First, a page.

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Forces: Iraq/Air Force
Forces




The Persian Gulf War and subsequent U.N. sanctions crippled Iraq's air force, once one of the region's largest with an estimated 750 combat aircraft. Immediately after the war, President Saddam Hussein separated the air defense command from the air force and placed a priority on strengthening the country's ground-based air defenses.


Iraq Air Force
(All figures are estimates)
Status: The U.N. embargo on military equipment has limited the Iraqi air force's ability to keep its planes operational, although some spare parts may have been smuggled in from Serbia and North Korea. The combat aircraft are mostly French- and Russian-made fighters and fighter-bombers. Iraq had about 20 Russian- and Chinese-made long-range bombers, but only a few that survived the Persian Gulf War are thought to be operational.
Personnel: 30,000
Bases: Various locations; combat aircraft concentrated around Baghdad
Total planes: 300-350
Percentage operational: 50-60 percent
Operational combat aircraft: 90
Pilot quality: Uneven
History: Coalition forces in the Persian Gulf War shot down 36 combat aircraft and destroyed 68 more on the ground, while losing none in aerial engagements. As many as 137 planes fled to Iran, which refused to return them. Several airfields also were severely damaged by coalition planes during Operation Desert Fox in 1998.
Tactics: Iraqi jets usually avoid direct confrontation with coalition aircraft patrolling the no-fly zones, but they often try to lure the planes to within range of a missile or artillery battery.
Possible secret weapon: According to U.N. weapons inspectors, Iraq may have converted several Czech-made L-29 training planes to unmanned drones to carry chemical or biological weapons; such planes would have the range to reach Israel.


Iraqi Air Defense Command
(All figures are estimates)
Status: Heavily damaged in the Gulf War, the system was redeveloped with an agility to confound and shoot down coalition aircraft patrolling the no-fly zones. With Saddam's personal attention, and aided with technology from countries such as Belarus, Russia, Serbia and North Korea, it has become the first line of defense against air attack, according to intelligence reports. The system is so mobile that coalition planes are forced to hit fixed positions, which are quickly repaired; few missile launchers have been destroyed.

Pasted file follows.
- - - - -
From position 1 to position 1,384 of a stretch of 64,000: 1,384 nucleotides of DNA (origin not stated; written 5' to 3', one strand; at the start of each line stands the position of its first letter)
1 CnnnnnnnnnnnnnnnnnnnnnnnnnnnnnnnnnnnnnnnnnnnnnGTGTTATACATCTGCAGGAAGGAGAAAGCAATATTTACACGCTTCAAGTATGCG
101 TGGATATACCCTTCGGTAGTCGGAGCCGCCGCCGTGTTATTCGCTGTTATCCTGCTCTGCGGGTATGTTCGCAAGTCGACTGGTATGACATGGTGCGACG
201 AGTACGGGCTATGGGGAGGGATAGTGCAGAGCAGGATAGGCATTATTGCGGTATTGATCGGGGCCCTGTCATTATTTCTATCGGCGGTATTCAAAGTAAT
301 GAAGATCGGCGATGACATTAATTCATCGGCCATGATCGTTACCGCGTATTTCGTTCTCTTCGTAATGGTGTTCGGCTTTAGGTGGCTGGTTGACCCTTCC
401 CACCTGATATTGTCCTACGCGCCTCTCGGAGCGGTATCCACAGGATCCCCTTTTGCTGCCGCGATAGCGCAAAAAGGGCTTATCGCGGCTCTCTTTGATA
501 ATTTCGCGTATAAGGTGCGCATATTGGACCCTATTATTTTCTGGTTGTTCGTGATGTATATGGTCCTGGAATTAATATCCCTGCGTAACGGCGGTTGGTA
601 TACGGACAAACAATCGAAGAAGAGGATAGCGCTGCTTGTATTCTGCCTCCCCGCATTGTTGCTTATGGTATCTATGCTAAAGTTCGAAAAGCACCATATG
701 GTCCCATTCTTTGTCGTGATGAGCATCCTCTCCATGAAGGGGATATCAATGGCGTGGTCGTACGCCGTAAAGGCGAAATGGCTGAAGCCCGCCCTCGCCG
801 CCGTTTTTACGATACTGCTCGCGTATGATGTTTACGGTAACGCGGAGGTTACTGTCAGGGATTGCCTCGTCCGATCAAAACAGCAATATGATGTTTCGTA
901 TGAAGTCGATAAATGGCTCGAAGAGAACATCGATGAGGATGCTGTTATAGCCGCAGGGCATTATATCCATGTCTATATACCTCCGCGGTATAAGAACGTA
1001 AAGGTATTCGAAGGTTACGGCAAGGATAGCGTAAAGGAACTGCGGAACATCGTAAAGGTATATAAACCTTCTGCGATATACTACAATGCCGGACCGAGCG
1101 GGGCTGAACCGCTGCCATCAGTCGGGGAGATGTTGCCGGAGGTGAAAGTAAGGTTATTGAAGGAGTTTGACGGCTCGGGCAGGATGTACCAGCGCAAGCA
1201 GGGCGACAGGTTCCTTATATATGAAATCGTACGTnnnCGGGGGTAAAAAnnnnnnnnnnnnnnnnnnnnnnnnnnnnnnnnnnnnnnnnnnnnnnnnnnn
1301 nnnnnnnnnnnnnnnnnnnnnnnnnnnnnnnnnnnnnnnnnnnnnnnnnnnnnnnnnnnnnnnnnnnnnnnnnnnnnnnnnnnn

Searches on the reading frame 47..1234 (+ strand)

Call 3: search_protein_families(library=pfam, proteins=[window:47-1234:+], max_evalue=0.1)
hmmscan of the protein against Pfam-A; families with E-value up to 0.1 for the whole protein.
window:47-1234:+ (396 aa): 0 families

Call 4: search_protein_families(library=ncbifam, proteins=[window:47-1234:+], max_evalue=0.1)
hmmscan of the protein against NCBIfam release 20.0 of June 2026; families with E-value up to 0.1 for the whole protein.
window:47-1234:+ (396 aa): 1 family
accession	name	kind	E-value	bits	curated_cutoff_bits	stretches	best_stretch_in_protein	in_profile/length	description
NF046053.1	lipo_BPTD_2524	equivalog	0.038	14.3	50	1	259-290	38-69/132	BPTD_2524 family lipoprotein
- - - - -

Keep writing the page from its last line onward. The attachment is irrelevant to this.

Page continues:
History: Air defense units downed 37 coalition aircraft during the Persian Gulf War, including 28 U.S. planes.
Personnel: 17,000
Command center: Underground bunker complex near al-Muthanna Airfield, in the Mansour area of Baghdad.
Weapons systems: Surface-to-air missile (SAM) and anti-aircraft artillery (AAA) batteries, both mobile and fixed, equipped with tracking radar.
Medium-range SAMs: 300
Short-range SAMs: 300-400
AAA guns: 4,000
Communications: Sophisticated fiber-optic network linking missile batteries to command center.
Deployment: Four sector operations centers, or SOCs, controlled by the command center. An independent SOC is responsible for guarding Saddam's palaces in Baghdad and units of the elite Republican Guard and super-elite Special Republican Guard.


1st SOC
HQ: Al-Taji Military Camp, northern Baghdad.
Defense area: Central Iraq
Firepower: 19-20 medium-range SAM batteries; short-range mobile SAMs; AAA batteries


2nd SOC
HQ: Near al-Waleed Air Base close to the Jordanian border
Defense area: Western Iraq
Firepower: 8-10 medium-range SAM batteries; short-range mobile SAMs; AAA batteries


3rd SOC
HQ: Close to Imam Ali Air Base, near Nasiriya and Basra
Defense area: Southern Iraq
Firepower: 10 medium range SAM batteries; AAA batteries spread around Basra, Nasiriya and the Iranian border near Amarah


4th SOC
HQ: Al-Hurriya Air Base, near Kirkuk
Defense area: Northern Iraq
Firepower: 10-12 medium-range SAM batteries; AAA batteries


SOURCES
Jane's Sentinel, Periscope
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